The game is fast paced, so if you are not prepared or haven’t gotten the right weapon, you may struggle as some enemies are pain to kill. One such enemy that gave me problems was the sumo bears which were my least favourite part of game every time they appeared.
I managed to reach the final area of the game, and the difficultly steadily increased to the end. There were times were I had to change things up and not use my favourite weapon but rather one with higher damage output or one that had elementary advantages.
I have really enjoyed the game so far. My favourite aspect of the game has definitely been the huge weapon selection, and I love the masks as they add that little personal touch. I also like the core gameplay mechanics and the local co-op. I might also enjoy the online if I can ever find a match.
There also a combo and score system which keeps chains going and helps you to achieve the ultimate S rank which is what you really want to be aiming for. This is because you get graded on each level for your overall performance at the end.
While I haven’t been able to try playing online yet, it’s still a good feature to have in a game like this. The fact that you can customize character load-outs with weapons, unique artifacts and masks lets you personalize your online experience with others and I am sure that because it has hit the eShop now, the online servers should have filled up.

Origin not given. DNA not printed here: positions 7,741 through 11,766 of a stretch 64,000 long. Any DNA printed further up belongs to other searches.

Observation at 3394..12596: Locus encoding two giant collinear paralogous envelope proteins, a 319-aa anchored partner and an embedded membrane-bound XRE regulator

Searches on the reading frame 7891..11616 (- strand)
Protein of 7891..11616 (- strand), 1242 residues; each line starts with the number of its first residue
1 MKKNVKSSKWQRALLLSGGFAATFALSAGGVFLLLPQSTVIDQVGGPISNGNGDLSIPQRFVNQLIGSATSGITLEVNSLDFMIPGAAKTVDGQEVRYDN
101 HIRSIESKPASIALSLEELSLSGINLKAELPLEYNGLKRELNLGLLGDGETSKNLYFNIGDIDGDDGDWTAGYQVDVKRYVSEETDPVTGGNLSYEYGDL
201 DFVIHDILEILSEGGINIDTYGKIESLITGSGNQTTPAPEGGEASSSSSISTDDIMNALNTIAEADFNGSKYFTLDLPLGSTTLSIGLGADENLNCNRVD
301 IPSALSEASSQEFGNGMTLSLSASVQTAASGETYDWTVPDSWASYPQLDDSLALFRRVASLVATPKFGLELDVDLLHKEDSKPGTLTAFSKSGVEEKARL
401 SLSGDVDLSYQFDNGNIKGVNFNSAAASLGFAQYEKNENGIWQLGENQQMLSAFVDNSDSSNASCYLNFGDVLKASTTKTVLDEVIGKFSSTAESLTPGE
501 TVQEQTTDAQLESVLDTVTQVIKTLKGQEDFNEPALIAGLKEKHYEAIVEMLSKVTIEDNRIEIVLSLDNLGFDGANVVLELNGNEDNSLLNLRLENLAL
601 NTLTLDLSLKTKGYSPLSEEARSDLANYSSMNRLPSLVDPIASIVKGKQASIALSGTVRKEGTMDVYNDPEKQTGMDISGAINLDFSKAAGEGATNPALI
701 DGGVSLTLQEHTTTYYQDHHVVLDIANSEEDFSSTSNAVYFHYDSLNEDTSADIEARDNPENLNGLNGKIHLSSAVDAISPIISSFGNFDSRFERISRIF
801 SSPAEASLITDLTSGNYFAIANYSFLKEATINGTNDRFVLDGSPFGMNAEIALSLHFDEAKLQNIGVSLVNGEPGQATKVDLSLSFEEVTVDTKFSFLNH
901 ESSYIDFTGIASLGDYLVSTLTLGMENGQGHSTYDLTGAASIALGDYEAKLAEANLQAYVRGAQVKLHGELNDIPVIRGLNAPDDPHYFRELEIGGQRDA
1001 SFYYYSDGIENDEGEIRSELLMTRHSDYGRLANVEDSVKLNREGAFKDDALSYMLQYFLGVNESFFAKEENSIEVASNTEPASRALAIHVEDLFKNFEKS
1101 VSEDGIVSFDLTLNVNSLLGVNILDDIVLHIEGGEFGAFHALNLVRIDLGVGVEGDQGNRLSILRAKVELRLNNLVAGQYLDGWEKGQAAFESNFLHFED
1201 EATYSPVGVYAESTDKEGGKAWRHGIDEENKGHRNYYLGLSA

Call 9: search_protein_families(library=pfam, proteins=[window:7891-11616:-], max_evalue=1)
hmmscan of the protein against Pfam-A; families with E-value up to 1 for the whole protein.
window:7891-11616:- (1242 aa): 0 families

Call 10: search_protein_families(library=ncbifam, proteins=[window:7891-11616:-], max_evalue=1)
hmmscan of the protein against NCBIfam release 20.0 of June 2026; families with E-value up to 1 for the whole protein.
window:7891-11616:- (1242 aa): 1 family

Audio is pretty funky and fits the overall style. It’s pretty upbeat which good for a game that’s pretty manic at times. And the sound effects all sound good!
Visuals and Performance
The visuals in NinJin are really nice. They have a simple yet vibrant aesthetic that looks very anime-like which I really liked. All enemies, even the annoying sumo bears, were animated well.
Performance works ok; however, when there were are a lot of enemies on screen, there was noticeable slowdown, but it didn’t happen in every level. It just happened in some of early ones which was odd. Other than that I’ve played 7hrs and just reached the end of the game; I did not experience any other issues.
The game also features video capture which is great to share your victories with the world!
The game is priced at £11.99, and what’s here is pretty great. It comes with a hefty adventure mode that’s 20+ levels and the ability play local co-op as well as on and off line. It’s a title that I think you would get a lot of mileage from. If you love beat-em-ups but want a change of pace, then this is a great place to start with an interesting mechanic and a plethora of weapons to wield. You would be hard pressed find anything else like it on the eshop.
Local, Online co-op
Fast Paced Combat
Oni – Survival Mode
Annoying Sumo Bears
Some Slow Down